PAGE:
Endeavor CEO Ari Emanuel criticized OpenAI co-founder Sam Altman, calling him a “con man” who can’t be trusted with artificial intellgience.
Chris Unger/Zuffa LLC, Jason Redmond/AFP

  • Ari Emanuel, CEO of media conglomerate Endeavor, called for guardrails on artificial intelligence.
  • He said in an interview at the Aspen Ideas Festival that the technology will be necessary.
  • But he said OpenAI CEO Sam Altman can’t be trusted and the government needs to step in. 

Ari Emanuel, CEO of Endeavor, the sports and entertainment conglomerate, called OpenAI CEO Sam Altman a “con man” who can’t be trusted with artificial intelligence.

During the Aspen Ideas Festival on Friday, the media juggernaut was asked to share his thoughts on AI and the reassurances innovators such as Altman give about the technology.

Emanuel first thought of Elon Musk, whom he called a “friend,” and said that they disagree on many things but not on the risks of AI.

“If he’s nervous, then we should be nervous,” Emanuel said. “And I do think there should be guardrails.”

On Altman, Emanuel was less kind.

“As it relates to Sam Altman, I think he’s — he’s a con man.” he said, criticizing how OpenAI began as a nonprofit, but Altman is “now making a lot of money.”

OpenAI has an unusual corporate structure known as a “capped-profit” company in which the for-profit arm is governed by a nonprofit. Altman doesn’t directly hold equity in OpenAI.

The purpose of the structure was to ensure that OpenAI pursued artificial general intelligence to benefit humanity before it prioritizes profits. In recent months, OpenAI’s commitment to that mission has come under scrutiny.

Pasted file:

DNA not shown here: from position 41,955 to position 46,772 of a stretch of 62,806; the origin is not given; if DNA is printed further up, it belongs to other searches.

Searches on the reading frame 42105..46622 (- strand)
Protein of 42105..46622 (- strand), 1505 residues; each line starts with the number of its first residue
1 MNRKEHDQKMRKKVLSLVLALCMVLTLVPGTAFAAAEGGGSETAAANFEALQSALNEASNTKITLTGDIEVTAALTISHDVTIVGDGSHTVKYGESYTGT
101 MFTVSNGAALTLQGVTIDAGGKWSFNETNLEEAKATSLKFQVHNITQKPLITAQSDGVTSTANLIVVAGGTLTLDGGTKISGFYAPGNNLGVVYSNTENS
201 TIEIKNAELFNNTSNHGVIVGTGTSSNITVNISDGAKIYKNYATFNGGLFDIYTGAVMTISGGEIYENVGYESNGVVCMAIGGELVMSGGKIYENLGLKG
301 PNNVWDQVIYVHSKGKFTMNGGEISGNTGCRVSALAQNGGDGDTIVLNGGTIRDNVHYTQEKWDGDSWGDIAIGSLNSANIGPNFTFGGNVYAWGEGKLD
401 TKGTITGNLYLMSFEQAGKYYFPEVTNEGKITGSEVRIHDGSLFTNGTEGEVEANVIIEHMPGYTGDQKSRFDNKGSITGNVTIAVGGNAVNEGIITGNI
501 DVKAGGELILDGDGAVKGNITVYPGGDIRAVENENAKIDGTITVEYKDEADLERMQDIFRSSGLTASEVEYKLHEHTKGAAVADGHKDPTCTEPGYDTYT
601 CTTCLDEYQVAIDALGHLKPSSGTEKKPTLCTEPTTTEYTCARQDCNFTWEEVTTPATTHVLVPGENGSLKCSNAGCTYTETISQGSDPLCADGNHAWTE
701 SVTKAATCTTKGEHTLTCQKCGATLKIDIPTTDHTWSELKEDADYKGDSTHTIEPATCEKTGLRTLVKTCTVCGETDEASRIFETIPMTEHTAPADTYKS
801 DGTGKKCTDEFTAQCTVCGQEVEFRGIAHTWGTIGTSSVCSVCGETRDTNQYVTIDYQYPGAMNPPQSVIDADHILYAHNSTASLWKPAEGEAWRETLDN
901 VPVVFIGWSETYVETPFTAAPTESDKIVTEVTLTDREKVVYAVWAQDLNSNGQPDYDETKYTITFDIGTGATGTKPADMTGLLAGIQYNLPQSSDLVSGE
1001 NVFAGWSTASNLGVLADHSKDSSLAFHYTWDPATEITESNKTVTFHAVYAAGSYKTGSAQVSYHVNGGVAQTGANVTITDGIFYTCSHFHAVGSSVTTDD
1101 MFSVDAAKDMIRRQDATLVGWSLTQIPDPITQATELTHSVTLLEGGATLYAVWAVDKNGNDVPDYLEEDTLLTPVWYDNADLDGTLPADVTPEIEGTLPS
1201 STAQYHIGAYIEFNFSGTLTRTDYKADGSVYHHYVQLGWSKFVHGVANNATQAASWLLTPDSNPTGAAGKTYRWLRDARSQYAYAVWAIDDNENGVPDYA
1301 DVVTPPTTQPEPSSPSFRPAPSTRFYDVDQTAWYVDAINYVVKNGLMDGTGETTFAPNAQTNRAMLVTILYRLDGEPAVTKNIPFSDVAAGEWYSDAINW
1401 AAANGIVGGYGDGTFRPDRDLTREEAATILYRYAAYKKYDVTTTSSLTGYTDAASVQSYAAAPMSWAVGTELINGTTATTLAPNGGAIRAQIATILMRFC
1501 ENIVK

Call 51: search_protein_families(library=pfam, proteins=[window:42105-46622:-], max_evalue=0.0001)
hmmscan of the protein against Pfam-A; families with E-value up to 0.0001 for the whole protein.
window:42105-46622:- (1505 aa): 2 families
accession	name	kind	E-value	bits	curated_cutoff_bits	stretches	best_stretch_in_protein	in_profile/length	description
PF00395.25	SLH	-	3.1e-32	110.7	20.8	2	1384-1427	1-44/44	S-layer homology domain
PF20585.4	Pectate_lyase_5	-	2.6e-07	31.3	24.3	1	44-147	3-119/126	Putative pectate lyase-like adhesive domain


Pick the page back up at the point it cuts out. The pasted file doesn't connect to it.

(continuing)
“I don’t know why I would trust him,” Emanuel said. “I don’t know why we would trust these people.”

An OpenAI spokesperson did not immediately respond to a request for comment.

Two days before Emanuel spoke at the festival, Altman and Airbnb CEO Brian Chesky were at the same event, saying that building AI responsibly will require society’s input.

“We need to learn how to make safe technology,” Altman said. “We need to figure out how to build safe products, and that includes an ongoing dialogue with society.”

Emanuel said that people like Altman are likely very intelligent and that he doesn’t want to stifle innovation; however, he doesn’t trust that innovators have properly weighed the benefits of AI against the cons.

“I thought about a whole host of stuff that’s bad,” he said. “So you’re telling me you’ve done the calculation, and the good outweighs the bad. Really? I don’t think so.”

The Endeavor CEO added that government regulation will be necessary as AI continues to develop.

“I don’t want to stifle innovation either cause I do think we need AI. But we have to have the rails around it,” he said. “And I know a lot of people in Silicon Valley don’t like the government coming in — and it’s not like the government’s performed great in that area given guardrails — but this is a pretty dynamic technology that needs really long thought about what can and can’t happen.”

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